The progress and enthusiasm the corporate world has shown towards overcoming the long-established concerns of poor diversity and inclusion in the workplace has been palpable, especially in recent years. Many businesses today are now dedicating more time and resources than ever before to make sure their workplaces are more equitable going forward.
Conscious efforts to hire more individuals from minority groups, promote more women into senior roles and create a more inclusive leadership, have been made by us and other organisations. And while progress has been slow, it’s still encouraging that it’s happening.
However, even with overwhelming internal support and desire to do better, organisations can still struggle to make significant progress in their inclusivity goals. For instance, the unconscious biases that a leader doesn’t know they have towards various groups of people can end up sabotaging the very initiatives that same leader was championing.
“Research from McKinsey suggests 47% of workers are more likely to stay with an organisation, and seven times more likely to describe their organisation as high performing, if it was inclusive.”
So, it is in every business’ interest to figure out how to get a handle on these hurdles to workplace diversity and inclusion.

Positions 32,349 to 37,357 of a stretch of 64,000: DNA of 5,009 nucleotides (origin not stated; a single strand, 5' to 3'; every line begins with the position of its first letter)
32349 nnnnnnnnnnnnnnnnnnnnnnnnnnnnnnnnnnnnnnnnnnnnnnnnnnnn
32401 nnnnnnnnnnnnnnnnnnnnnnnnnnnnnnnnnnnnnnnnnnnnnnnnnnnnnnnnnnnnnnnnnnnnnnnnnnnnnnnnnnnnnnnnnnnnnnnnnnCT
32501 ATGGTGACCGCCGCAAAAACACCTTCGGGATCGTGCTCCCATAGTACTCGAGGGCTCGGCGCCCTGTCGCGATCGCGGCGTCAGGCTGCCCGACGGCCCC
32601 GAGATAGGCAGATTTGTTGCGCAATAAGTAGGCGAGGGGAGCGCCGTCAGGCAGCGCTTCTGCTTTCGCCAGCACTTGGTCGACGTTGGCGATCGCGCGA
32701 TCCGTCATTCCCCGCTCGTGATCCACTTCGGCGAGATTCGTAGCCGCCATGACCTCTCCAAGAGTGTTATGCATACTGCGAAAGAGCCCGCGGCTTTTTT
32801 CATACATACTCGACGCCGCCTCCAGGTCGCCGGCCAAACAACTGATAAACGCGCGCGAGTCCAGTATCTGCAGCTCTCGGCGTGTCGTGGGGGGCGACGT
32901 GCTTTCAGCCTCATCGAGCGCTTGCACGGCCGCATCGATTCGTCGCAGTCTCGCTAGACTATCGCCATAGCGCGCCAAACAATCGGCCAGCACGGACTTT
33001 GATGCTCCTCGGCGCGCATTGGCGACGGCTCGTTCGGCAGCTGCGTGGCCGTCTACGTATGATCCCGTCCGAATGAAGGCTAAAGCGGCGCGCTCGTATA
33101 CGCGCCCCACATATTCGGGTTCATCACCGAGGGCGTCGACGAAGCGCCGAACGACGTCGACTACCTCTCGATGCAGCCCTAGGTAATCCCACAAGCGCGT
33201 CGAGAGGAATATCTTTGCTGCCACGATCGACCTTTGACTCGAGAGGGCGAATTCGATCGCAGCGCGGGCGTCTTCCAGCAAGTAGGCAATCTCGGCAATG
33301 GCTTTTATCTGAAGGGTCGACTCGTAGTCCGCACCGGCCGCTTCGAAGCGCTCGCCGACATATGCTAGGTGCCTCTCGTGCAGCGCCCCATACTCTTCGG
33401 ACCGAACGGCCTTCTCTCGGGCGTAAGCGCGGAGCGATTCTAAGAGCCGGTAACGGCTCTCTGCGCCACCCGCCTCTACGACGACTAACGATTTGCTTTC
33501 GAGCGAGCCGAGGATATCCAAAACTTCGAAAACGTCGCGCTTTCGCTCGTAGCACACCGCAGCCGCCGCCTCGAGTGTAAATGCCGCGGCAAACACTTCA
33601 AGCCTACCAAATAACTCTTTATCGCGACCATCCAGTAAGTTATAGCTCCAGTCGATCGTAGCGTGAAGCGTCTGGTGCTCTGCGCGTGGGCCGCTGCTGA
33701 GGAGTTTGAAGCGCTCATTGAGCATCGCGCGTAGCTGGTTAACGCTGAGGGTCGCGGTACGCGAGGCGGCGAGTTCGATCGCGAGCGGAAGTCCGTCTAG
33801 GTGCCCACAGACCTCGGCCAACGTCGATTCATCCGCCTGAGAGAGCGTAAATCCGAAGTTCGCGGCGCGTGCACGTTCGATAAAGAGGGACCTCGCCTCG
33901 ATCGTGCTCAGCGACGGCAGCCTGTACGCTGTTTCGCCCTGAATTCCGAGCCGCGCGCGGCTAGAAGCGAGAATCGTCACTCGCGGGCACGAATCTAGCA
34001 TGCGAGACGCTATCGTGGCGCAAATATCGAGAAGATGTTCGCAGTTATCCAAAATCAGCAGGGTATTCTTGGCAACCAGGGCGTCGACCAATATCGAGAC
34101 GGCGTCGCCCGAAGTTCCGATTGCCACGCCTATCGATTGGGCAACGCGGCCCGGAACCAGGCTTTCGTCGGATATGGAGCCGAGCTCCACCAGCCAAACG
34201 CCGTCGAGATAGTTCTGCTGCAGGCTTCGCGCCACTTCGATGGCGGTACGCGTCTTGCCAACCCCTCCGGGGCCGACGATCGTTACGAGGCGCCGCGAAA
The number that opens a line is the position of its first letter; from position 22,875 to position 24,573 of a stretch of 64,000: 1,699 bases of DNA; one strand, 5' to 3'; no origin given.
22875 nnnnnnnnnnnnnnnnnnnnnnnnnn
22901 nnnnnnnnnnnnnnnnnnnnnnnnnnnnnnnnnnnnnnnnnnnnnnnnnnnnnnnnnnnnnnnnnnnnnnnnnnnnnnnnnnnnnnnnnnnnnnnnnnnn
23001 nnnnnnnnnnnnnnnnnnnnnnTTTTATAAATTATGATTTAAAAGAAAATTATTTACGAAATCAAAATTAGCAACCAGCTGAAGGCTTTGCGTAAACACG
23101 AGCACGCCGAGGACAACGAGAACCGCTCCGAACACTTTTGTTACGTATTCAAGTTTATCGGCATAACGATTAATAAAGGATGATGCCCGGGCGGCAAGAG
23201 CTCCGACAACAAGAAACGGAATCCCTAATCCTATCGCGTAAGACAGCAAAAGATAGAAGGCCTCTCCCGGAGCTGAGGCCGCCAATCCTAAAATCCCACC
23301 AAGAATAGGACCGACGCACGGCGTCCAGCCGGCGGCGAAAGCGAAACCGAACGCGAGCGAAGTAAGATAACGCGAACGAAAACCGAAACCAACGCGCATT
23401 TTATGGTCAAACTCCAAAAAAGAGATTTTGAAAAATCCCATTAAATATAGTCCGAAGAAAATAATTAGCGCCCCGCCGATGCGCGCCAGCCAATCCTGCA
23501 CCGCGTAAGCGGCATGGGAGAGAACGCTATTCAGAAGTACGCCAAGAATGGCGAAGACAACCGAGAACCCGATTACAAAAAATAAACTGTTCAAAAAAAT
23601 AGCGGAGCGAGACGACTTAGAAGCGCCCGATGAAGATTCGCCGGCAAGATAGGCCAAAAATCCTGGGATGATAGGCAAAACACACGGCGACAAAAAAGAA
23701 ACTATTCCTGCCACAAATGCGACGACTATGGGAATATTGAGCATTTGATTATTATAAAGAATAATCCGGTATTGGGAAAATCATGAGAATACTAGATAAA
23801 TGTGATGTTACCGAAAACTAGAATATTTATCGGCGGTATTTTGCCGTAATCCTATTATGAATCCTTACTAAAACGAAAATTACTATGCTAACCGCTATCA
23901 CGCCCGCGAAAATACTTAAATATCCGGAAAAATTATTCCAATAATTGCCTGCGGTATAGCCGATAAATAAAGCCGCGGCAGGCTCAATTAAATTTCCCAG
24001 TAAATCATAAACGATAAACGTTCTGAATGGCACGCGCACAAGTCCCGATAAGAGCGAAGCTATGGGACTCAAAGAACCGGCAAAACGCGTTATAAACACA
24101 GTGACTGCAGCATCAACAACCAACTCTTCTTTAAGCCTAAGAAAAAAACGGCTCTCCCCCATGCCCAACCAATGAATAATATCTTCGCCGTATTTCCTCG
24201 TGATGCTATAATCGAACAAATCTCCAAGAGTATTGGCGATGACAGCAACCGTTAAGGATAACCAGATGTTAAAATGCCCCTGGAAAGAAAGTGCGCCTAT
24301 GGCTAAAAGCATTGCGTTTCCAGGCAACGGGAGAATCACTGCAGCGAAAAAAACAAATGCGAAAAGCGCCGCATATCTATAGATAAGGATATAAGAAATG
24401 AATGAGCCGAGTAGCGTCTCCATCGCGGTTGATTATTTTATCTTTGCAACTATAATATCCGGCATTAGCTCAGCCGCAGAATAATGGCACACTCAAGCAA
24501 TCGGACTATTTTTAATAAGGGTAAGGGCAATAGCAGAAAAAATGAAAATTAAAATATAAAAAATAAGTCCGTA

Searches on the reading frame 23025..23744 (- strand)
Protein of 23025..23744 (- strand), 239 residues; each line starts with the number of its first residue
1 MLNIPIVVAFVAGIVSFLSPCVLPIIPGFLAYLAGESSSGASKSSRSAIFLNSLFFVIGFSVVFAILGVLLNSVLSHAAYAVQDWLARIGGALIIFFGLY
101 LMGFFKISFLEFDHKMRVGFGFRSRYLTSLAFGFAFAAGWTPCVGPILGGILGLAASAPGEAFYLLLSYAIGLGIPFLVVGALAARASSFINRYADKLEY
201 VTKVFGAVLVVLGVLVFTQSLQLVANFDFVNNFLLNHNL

So how do business leaders overcome this bias barrier? In this piece I’m going to explore how technology is helping leaders circumvent our human flaws to help move their organisations closer towards being completely merit-based environments.
Tackling unconscious bias at the root
Whether it’s how a company hires new staff, or retains existing workers within the organisation, unconscious bias has a direct impact on a business’ bottom line.
The impact of global movements such as #MeToo and Black Lives Matter has meant senior leadership are perking up and taking notice – and action – to address the levels of diversity and inclusion in their own companies.
It has led to a new wave of tech start-ups who are looking to support businesses in achieving their new goals, many with the aim of removing bias.
One example is in the hiring process, and how a firm sources talent. Unchecked biases have the potential to further entrench existing views or beliefs – whether people are aware of it or not – in ways that can be very hard to untangle from the corporate culture and prevalent mindsets.
Advances in artificial intelligence (AI) and data analytics have also bolstered efforts in understanding an organisation’s culture, giving them the data that enables them to clearly see where groups may be underrepresented or under-paid.
“By removing biases, it can help set your organisation on the right path for your diversity and inclusion journey. And the benefits are clear.”
Diversity enriches an organisation. It can offer a greater spectrum of backgrounds and experiences, giving a business greater potential for creativity, stronger ideas, and fostering innovation. There is clear evidence that shows a diverse and inclusive workforce is happier, as well as more productive.
Tools to help manage the unconscious bias in the workplace
Following the rapid acceleration of digital transformation over the last year, it has meant the use of digital tools throughout an organisation has become much more commonplace and accepted.